Some people were apprehensive of its codec support when it was unveiled to the public.
Fiio did not disappoint these people: the BTR1 is compatible with aptX Low Latency, aptX, AAC and iOS users.
However, it would be better to have the support of aptX-HD when utilizing the device with Android, macOS or a personal computer. Wired headphones will not be out-performed by even the best Bluetooth functionality. AAC will work well for majority of the consumers utilizing a mobile device for streaming.
The 0.2ohm output impedance of BTR1 is another feature of this product that is also highly valued by users and this makes it a good fit for IEMs. This is good as its power is limited to only 25mW into 32 ohms by the size of the BTR1. The aluminum body of this device does not appear to have any impact on the Bluetooth range. We could get a signal from a range of 30 feet line-of-sight and even with midtown NYC, the connection was still strong although a lot of Bluetooth devices we have tried could not achieve this.
While utilizing the BTR1, we found that the volume control performed in a particular manner. With iOS, it has 16 volume steps; we discovered that it was adding a two steps increase in the volume range ascending from 8th to 10th step and this is a bit surprising.
However, we came to know that this pattern of two-step increment occurs in all Bluetooth enabled audio devices including those verified by MFi. It seems that the reason for this is because Bluetooth protocol has only 15 volume steps and therefore, there should be a 2-step jump when it is used with iOS.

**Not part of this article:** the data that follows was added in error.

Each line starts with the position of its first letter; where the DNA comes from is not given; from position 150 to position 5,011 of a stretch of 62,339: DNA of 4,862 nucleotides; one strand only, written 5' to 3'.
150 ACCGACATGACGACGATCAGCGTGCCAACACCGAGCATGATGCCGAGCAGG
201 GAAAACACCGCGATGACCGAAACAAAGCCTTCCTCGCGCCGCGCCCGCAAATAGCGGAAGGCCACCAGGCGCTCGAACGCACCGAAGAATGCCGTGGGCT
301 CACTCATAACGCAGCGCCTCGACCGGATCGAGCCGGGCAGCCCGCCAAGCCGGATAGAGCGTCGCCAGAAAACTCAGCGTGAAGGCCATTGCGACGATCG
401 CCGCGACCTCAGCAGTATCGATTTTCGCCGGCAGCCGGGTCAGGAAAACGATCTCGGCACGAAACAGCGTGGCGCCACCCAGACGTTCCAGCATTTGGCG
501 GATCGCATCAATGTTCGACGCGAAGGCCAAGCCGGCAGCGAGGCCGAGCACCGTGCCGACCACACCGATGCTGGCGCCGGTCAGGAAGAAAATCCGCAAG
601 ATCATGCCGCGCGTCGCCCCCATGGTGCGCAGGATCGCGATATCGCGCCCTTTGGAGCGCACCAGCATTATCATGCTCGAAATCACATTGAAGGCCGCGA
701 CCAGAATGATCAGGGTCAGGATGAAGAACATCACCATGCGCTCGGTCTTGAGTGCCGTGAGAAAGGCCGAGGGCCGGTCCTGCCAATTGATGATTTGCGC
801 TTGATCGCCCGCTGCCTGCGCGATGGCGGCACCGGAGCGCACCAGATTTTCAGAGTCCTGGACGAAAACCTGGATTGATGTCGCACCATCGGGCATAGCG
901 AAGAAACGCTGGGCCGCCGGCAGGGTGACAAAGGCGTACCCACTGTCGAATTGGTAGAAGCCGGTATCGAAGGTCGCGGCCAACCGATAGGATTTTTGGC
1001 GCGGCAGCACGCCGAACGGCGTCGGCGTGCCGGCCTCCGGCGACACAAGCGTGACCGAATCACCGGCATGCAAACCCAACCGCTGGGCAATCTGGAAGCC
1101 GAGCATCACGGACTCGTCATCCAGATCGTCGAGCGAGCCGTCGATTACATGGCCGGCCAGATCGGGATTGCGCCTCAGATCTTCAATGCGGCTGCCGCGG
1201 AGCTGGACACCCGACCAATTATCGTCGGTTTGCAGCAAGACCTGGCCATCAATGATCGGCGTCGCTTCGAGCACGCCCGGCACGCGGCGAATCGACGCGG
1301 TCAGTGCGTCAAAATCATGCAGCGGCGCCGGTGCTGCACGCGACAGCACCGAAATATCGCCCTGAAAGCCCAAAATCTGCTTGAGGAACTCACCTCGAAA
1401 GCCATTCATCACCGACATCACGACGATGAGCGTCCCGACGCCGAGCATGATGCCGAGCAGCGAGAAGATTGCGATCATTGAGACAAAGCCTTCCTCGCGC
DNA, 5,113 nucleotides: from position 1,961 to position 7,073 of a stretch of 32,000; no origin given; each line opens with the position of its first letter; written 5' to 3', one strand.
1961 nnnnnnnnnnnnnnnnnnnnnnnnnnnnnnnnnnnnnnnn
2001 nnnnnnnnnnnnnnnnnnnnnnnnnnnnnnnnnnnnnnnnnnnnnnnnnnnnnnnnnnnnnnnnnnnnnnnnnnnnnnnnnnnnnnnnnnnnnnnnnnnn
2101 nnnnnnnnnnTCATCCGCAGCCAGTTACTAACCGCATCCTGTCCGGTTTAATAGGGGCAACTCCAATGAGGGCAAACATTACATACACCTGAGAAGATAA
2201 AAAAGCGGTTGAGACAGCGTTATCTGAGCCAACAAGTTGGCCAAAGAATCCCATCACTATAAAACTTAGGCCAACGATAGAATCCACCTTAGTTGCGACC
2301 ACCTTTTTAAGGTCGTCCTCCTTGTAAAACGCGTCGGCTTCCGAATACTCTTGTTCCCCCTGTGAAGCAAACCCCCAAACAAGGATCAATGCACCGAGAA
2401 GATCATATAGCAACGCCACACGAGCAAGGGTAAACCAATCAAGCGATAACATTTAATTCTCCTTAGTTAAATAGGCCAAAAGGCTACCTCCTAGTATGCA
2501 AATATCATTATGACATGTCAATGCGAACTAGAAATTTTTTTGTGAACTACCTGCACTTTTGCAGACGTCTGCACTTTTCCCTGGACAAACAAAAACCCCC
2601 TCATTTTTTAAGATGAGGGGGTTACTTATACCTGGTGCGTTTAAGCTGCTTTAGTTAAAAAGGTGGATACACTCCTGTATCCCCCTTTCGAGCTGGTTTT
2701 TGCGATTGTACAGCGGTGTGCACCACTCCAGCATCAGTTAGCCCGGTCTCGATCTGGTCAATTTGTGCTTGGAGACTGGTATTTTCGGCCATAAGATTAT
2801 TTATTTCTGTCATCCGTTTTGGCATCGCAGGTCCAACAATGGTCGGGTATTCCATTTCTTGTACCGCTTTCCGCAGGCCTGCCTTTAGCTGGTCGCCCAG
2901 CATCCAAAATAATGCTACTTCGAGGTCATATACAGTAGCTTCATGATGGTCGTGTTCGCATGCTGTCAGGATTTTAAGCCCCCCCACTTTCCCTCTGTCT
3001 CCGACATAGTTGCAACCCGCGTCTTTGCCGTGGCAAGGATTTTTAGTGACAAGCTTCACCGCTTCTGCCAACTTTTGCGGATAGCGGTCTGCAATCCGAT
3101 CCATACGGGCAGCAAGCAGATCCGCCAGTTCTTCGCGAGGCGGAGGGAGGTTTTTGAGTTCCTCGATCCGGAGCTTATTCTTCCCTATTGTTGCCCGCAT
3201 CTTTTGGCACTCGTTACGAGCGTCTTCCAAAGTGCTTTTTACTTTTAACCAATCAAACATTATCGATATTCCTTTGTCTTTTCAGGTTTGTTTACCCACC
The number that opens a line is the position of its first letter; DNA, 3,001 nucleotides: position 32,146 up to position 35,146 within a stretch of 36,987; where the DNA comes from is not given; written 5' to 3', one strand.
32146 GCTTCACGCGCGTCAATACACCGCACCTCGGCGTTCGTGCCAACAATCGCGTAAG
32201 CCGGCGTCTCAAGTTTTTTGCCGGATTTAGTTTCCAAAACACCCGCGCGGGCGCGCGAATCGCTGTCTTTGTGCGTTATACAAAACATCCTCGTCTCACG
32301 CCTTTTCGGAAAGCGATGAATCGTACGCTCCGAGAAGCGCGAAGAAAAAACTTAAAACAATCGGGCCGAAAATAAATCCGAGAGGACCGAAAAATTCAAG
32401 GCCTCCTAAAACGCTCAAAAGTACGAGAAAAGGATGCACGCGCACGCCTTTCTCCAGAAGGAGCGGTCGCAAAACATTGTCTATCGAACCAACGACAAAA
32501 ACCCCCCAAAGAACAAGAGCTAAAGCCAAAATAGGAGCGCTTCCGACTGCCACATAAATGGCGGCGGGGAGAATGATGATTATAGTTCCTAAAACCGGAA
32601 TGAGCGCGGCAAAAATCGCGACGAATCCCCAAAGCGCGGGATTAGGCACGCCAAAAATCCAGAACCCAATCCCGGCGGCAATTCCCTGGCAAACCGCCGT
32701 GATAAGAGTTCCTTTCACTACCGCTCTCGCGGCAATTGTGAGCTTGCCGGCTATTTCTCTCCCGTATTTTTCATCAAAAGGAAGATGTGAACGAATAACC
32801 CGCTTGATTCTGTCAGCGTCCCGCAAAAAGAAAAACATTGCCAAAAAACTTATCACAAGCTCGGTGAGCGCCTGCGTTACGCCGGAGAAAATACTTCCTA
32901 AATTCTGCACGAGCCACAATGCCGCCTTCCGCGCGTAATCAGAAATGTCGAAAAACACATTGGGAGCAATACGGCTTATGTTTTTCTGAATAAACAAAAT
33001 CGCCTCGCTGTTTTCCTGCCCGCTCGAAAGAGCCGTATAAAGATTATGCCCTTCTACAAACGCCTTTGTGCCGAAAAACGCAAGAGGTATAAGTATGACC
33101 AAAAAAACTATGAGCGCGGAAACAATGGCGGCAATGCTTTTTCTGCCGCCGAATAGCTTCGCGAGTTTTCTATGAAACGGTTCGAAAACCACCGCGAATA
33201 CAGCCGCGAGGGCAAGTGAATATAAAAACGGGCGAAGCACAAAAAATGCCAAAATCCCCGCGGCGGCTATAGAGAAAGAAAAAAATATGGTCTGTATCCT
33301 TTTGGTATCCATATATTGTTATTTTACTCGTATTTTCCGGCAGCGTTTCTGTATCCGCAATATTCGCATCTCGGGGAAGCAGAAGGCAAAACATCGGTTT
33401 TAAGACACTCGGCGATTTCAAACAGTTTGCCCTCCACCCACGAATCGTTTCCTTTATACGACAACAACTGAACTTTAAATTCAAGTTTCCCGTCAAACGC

We tried other Bluetooth headphones in order to ascertain the veracity of this explanation. Those we tried also made a two-step jump at some points in volume range other than the central point as it is the case with BTR1.
To be fair to Fiio, this is probably not within their power. Thus, we will not see this as an issue even if you prefer to experience the volume jump in BTR1 at a different spot in the volume range of iOS. If we get more insight on this, we will modify the review to reflect this.
As it is the case with every other wireless transport device or amplifier, our interest is not more on how BTR1 sounds but on how it does not sound.
In the end, we want the product to have the best of transparency.
BTR1 did not yield any noticeable noise even when it is tried on sensitive IEMs as well as with a silent track playing.
Apart from the Bluetooth’s imperfection, the device delivers impressive sounds and doesn’t seem to have any significant impact on the sound. We have no problem attributing the slight bass boost we heard when carrying out A/B tests to volume matching error. The BTR1 is linked to the volume control of iOS. This is where we see the sound effect function of BTR1 which is another trick up its sleeve.
When you press the front button of BTR1 twice, it switches to the DSP mode that modifies the audio using what we may refer to as a 3D effect which affects the bass and vocals in the track in a captivating manner. Though we value the added feature, we have preference for the normal audio.
Apart from Fiio, there are other companies that have released Bluetooth headphone adapters on the market. We tried these devices and noticed varying results with some performing higher than others.
The BTR1 has solid construction and quality and can be compared with any other Bluetooth headphone adapter despite its volume jump quirk which results from battery capacity and the current imperfections of the Bluetooth protocol. BTR1 boosts of low output impedance, simple controls, good battery life, broad codec support and high durability, and based on these, we think the price is good. If you are using IEM and you still not sure about the wireless headphone, ensure you take a look at the BTR1.